See & Do

Photo opportunities are abundant - further up Glen Falloch, the oldest southerly remnants of ancient Caledonian pinewood forest are in view look out for golden eagles and red deer.

Food and drink are available at Tarbet, Inveruglas, Ardlui, Inverarnan and Crianlarich and picnic areas can be found in Tarbet, Inveruglas and Crianlarich.

Why not walk a section of West Highland Way from Inverarnan to Crianlarich – 6 1/2 miles (10.5 km) to see stunning views of Falls of Falloch.

Loch Voil


This mirrored cabin, wood-framed ‘lookout’ pavilion has benches built into it framing three mesmerizing views of the landscape whilst reflecting the surrounding vistas on its mirrored surfaces. Mirrored stainless steel was applied to birch ply sheets then fixed to the lookout's exterior surfaces, creating shifting reflections that help the structure blend in with its surroundings.

Did you know?

The 18th century Scottish patriot, folk hero and outlaw Rob Roy MacGregor lived and died in Balquhidder and is buried in local church graveyard. The tranquil glen is overlooked by the dramatic mountain terrain of the Braes of Balquhidder, at the head of Loch Voil.  At its western end the mountainous country north of Loch Katrine, the inspiration of Sir Walter Scott’s legendary 'Lady of the Lake' poem.

See & Do

Approaching  Balquhidder the north / south glen of Strathyre suddenly changes direction to the west / east glen that holds Loch Voil. During winter Loch Lubnaig and Loch Voil sometimes flood to become one large loch, 'Loch Occasional'. Balquhidder Glen is also popular for fishing, nature watching and walking on the surrounding mountains.

Food and drink stops and picnic sites can be found in Kilmahog, Lubnaig, Strathyre, Kingshouse, Balquhidder and Lochearnhead. 

Loch Lubnaig beag


The viewpoint nestles between the shrubs in a natural hollow in the landscape with stunning views across Loch Lubnaig to Ben Ledi.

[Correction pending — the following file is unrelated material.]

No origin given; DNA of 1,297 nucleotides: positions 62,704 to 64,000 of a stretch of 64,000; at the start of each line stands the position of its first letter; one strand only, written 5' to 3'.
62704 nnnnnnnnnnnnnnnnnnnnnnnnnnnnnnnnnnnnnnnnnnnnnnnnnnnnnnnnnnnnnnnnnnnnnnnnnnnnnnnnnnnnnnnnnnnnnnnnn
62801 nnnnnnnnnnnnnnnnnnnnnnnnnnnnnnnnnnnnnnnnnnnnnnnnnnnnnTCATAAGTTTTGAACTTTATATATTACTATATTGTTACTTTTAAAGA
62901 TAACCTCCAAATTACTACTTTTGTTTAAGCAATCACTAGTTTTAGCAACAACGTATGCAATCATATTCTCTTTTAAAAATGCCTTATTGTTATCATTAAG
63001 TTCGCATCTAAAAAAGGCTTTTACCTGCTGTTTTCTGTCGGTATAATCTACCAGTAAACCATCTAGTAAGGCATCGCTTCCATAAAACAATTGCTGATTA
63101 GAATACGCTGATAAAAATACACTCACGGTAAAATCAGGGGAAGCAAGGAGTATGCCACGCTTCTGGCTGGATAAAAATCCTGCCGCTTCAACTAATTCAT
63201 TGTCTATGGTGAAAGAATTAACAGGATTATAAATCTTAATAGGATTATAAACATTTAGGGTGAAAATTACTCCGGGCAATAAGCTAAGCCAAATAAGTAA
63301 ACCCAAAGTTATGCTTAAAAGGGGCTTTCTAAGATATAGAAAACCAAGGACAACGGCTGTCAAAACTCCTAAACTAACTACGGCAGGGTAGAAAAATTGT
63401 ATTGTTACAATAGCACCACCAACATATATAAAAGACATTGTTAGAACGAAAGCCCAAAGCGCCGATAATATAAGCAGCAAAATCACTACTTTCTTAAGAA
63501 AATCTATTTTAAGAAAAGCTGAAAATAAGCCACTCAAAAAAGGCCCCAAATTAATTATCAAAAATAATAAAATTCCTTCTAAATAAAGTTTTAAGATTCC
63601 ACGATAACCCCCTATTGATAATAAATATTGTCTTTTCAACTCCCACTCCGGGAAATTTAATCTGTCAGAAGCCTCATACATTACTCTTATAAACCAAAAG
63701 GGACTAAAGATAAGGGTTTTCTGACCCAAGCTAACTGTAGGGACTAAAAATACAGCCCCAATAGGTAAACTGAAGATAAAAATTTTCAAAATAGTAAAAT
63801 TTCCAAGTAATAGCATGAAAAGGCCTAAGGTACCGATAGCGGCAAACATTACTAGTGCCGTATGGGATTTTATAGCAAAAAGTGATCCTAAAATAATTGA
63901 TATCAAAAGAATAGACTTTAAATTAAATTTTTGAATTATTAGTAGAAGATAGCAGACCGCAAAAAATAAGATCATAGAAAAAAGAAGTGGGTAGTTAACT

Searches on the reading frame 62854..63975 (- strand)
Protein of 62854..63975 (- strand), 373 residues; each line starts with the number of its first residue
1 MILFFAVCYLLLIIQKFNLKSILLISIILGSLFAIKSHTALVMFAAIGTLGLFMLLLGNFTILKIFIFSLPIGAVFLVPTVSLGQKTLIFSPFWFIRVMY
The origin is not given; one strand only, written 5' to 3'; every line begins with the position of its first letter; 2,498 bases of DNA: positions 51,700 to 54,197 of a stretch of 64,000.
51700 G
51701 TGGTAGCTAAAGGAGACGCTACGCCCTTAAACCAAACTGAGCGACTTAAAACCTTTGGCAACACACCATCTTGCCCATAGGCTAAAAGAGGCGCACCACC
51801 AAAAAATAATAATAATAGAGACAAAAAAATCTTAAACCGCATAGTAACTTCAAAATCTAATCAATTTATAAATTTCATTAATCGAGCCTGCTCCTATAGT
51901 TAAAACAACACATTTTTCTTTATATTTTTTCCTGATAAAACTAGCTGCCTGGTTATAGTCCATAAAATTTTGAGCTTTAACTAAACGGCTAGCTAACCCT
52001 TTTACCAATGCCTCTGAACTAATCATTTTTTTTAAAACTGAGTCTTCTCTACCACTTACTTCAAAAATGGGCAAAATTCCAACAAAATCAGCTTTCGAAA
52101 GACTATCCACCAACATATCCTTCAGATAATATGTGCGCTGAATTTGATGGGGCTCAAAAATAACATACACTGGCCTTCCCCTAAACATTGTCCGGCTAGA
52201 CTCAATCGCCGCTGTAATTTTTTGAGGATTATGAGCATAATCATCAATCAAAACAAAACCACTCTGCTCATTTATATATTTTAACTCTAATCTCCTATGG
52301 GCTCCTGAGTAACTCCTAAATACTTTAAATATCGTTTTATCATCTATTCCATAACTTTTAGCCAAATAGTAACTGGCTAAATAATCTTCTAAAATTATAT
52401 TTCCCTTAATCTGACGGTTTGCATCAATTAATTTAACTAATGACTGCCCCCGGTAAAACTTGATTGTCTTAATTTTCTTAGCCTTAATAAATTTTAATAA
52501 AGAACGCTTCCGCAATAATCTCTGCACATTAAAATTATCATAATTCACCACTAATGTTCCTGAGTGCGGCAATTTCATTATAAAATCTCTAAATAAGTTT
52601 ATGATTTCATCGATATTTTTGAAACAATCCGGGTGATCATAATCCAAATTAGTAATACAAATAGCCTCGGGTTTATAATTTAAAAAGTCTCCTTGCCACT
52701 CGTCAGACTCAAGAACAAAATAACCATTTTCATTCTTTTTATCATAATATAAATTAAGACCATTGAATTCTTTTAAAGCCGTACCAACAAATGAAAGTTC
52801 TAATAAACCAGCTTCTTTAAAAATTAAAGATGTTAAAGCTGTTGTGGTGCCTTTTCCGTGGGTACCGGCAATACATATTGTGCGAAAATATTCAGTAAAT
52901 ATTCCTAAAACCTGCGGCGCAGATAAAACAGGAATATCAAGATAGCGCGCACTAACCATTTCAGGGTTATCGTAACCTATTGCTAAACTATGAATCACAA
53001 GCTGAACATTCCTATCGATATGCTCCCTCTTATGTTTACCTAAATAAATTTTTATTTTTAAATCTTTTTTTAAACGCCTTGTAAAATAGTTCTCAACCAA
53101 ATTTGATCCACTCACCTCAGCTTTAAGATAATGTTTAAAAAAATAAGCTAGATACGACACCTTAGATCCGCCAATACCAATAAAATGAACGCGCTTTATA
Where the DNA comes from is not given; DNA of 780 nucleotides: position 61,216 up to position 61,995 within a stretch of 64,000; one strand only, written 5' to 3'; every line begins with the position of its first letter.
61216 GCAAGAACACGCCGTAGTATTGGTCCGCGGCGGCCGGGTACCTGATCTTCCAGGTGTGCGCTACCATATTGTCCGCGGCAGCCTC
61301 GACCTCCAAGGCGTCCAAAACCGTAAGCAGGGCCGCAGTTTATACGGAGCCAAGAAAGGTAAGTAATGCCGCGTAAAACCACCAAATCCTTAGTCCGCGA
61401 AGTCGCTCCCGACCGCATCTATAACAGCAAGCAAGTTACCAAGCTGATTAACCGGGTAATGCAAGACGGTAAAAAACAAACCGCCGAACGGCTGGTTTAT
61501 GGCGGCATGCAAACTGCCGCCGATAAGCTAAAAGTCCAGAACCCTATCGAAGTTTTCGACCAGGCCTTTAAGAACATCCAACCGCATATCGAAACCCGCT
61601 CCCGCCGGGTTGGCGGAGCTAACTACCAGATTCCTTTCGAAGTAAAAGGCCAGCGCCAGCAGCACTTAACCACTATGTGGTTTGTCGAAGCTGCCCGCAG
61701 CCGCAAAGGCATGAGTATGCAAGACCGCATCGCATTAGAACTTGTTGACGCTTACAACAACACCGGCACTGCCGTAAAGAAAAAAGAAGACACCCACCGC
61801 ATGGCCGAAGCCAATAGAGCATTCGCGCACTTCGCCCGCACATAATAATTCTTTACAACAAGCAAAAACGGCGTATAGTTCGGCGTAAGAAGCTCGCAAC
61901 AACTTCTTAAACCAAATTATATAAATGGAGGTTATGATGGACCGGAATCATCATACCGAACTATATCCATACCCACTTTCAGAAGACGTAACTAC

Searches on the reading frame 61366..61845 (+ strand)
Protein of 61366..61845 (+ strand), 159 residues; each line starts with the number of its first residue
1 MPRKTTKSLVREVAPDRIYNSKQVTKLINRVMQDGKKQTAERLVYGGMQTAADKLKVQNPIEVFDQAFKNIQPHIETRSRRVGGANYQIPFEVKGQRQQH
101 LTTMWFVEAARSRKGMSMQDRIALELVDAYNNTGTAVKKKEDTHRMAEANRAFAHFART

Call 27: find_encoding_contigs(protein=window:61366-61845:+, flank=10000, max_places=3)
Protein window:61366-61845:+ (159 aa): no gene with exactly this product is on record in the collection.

This site, overlooking Loch Lubnaig, called for a place to stop, sit and linger to take in the surroundings.  A natural hollow in the ground provided the solution. 'Sloc' is Scots Gaelic for 'grassy hollow', and 'Sìtheanach' represents 'faerie people', who according to our mythology reside at places of peace and tranquility.  The specialist metalwork at your feet in the hollow, features a verse by local bard Alexander Campbell.  "Now Winter's wind sweeps" depicts mans place in natural cycles, and encourages one to appreciate what is around them." This is the perfect place to do just that.

Did you know?

The 3 mile (5km) long Loch Lubnaig (Gaelic for the ‘Crooked Loch’), lies between the pretty bustling town of Callander and Strathyre.

See & Do

Once you have crossed the Highland Boundary Fault from Callander to Strathyre you will experience a truly highland landscape. Beyond Kimahog the road twists and undulates through the Pass of Leny, waterfalls and rapids in the gorge below.  You can see an abundance of woodland plants in the dappled shade beneath the surrounding trees. The steep, craggy mountainsides of Ben Ledi and Ardnandave Hill dominate the view from Lubnaig Beag.  

Two new National Park visitor sites on the shores of the Loch Lubnaig are now open. At the larger of the two sites nearer Strathyre, you can make use of new barbecue stands, picnic benches and toilets.






Grant to restore traditional buildings in National Park

 6th May 2016

Local people and communities are being offered funding to help repair and restore traditional buildings across Loch Lomond & The Trossachs National Park. The Built Heritage Repair Grant Scheme is open again for applications and offers support for buildings in the National Park that pre-date 1919.

Now in its fourth year, the Built Heritage Repair Grant includes all listed buildings and traditional buildings in the National Park. Projects that will restore the built heritage in public places in the heart of communities will be particularly welcome. 

Susan McGowan, Built Environment Adviser at Loch Lomond & The Trossachs National Park oversees the grant scheme and said:

“Our historic built heritage is an important part of the National Park’s special character and contributes significantly to its special qualities. Last year’s successful scheme saw 11 projects completed with grants awarded to help repair traditional buildings in Stronachlachar, Gartmore, Strathyre, Milton of Buchanan, Luss, Callander, Aberfoyle and Drymen. Over the past 3 years these grants have helped with the cost of maintaining a variety of important historical buildings in the National Park. We look forward to supporting more this year and encourage people and organisations to send in their applications.”